The Food Standards Agency has developed a new guide for cereal farmers on codes of practice that will help reduce the levels of mycotoxins in cereals through changes to cultivation and storage
practices. The Agency will this week distribute the guide to over 43,000 cereal farmers in England, with separate distributions across Wales, Scotland and Northern Ireland.
Mycotoxins are toxic substances produced by fungi and can be hazardous to human and animal health, even at low concentrations. Mycotoxins can get into the human food supply as a result of the
growth of specific fungi on food crops, either in the field or in storage.
Two codes of practice have been developed in response to a new European Union (EU) recommendation. As the regulatory body for food safety in the UK, the Food Standards Agency is responsible for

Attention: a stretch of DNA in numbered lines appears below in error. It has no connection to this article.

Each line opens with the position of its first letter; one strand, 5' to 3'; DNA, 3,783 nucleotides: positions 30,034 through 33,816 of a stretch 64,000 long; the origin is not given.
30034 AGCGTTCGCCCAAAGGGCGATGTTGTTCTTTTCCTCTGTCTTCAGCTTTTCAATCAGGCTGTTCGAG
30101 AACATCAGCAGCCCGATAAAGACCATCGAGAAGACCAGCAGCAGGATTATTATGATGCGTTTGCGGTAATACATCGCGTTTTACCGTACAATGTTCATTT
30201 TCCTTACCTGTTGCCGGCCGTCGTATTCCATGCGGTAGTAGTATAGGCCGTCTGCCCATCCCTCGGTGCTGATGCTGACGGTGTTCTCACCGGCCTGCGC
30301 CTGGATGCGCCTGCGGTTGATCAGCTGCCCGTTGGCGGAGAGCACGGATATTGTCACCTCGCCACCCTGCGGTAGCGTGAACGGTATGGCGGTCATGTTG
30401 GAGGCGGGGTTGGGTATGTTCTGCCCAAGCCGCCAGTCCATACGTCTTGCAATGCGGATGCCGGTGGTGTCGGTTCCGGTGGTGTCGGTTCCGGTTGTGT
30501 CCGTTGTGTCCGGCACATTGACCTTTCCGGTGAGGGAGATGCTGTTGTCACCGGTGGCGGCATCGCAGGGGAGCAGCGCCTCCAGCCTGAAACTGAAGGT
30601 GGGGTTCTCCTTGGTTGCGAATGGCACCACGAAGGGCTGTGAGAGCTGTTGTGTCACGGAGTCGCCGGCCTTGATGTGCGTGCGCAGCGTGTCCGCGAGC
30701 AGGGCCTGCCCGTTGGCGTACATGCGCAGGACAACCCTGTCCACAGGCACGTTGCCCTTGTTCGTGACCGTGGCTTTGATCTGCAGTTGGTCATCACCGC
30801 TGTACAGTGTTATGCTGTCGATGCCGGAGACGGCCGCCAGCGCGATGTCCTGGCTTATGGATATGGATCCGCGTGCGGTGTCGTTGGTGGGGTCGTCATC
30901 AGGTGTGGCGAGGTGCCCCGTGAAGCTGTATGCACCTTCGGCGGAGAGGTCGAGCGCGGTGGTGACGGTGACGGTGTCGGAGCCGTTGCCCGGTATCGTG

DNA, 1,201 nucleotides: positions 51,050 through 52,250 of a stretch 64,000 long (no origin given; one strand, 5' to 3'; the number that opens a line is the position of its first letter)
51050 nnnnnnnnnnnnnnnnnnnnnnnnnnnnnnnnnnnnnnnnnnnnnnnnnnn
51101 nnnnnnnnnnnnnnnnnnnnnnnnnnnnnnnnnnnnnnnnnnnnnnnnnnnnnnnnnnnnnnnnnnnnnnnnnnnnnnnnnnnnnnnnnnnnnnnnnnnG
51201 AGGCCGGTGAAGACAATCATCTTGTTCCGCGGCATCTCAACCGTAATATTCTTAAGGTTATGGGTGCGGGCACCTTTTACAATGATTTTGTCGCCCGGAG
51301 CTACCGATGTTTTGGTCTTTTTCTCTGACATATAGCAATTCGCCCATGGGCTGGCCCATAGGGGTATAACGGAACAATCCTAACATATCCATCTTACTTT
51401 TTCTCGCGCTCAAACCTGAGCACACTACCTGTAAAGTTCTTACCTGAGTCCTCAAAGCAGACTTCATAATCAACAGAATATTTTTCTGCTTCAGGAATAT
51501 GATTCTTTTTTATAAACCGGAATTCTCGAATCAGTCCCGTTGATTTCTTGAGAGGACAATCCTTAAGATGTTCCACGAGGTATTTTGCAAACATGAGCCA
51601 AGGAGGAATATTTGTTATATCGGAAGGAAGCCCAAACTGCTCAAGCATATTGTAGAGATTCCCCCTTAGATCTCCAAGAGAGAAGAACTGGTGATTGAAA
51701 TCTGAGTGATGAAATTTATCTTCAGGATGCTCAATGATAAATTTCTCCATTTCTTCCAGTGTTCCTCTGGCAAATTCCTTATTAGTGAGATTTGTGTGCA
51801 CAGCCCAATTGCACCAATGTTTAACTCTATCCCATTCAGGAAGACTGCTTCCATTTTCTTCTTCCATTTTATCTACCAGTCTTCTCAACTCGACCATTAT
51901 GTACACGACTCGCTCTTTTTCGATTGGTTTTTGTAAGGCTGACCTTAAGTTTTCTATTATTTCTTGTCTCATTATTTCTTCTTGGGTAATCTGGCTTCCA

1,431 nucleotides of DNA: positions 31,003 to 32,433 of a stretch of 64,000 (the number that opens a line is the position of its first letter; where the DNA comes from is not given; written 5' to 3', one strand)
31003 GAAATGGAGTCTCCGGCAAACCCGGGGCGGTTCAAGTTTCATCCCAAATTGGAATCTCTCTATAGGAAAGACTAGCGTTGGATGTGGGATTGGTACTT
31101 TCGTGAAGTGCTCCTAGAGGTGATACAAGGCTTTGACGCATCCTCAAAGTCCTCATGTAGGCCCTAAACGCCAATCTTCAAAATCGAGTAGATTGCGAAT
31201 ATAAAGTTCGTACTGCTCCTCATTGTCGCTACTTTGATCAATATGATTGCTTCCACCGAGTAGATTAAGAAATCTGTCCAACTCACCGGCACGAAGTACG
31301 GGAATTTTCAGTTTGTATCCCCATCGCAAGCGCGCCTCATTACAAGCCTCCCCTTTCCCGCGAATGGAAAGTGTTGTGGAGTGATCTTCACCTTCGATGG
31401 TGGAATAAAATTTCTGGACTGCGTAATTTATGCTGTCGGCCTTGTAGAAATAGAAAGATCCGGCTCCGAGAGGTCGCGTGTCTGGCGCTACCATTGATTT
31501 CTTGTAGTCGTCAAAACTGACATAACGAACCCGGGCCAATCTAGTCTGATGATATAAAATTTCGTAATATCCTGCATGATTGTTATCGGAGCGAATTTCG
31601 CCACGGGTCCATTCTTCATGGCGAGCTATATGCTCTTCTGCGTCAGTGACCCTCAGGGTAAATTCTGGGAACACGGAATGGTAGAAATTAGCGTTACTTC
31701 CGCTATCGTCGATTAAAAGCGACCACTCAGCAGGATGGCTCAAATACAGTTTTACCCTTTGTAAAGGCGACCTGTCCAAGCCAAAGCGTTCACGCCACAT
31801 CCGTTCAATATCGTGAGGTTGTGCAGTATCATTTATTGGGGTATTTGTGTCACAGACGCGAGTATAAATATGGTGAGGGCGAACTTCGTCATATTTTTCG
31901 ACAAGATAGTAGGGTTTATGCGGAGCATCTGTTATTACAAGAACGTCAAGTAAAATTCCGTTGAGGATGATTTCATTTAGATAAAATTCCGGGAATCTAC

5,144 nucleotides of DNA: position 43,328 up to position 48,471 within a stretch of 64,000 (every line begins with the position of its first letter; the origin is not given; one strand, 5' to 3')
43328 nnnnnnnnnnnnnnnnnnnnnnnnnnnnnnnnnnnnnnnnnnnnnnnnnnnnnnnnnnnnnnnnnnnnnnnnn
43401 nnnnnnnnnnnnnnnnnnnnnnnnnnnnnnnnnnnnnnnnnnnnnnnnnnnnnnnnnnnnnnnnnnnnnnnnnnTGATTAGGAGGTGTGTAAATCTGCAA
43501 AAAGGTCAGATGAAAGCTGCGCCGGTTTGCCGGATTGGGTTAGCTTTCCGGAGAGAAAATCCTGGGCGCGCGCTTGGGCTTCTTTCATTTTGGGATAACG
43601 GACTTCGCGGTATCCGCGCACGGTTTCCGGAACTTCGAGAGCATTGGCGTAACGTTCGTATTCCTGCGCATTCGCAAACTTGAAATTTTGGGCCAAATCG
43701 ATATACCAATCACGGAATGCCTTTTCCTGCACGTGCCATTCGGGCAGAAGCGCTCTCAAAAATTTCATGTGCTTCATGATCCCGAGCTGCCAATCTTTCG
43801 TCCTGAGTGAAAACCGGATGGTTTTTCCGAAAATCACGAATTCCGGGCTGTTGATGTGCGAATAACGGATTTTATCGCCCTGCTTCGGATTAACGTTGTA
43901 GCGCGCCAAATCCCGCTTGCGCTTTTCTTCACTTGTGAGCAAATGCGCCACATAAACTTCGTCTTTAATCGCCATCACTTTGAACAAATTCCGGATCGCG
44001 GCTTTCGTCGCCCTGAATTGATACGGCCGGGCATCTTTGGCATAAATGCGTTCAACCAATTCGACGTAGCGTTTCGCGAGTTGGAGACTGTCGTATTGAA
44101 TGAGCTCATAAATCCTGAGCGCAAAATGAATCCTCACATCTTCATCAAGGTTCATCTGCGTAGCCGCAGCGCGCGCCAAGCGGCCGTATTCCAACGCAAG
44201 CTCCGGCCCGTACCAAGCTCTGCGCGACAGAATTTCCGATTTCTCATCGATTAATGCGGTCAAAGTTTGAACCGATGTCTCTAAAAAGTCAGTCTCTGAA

the implementation and application of EU legislation. The first code of practice deals with the reduction of fusarium mycotoxins in the field, while the second provides advice on practices to
minimise the formation of ochratoxin A in stored grain.
Wendy Matthews, Head of the Agency’s Mycotoxin Branch, said: ‘It’s important that farmers control the production of any mycotoxins in their cereals, as their presence in food can be harmful to
human health. This new guide is designed to be informative and practical for farmers and will help reduce the risks to consumers. But farmers will also benefit by producing good-quality cereals
and minimising any wastage from unfit crops – so it’s good news for consumers and farmers.’
The guide has been informed by Agency research looking at mycotoxin formation.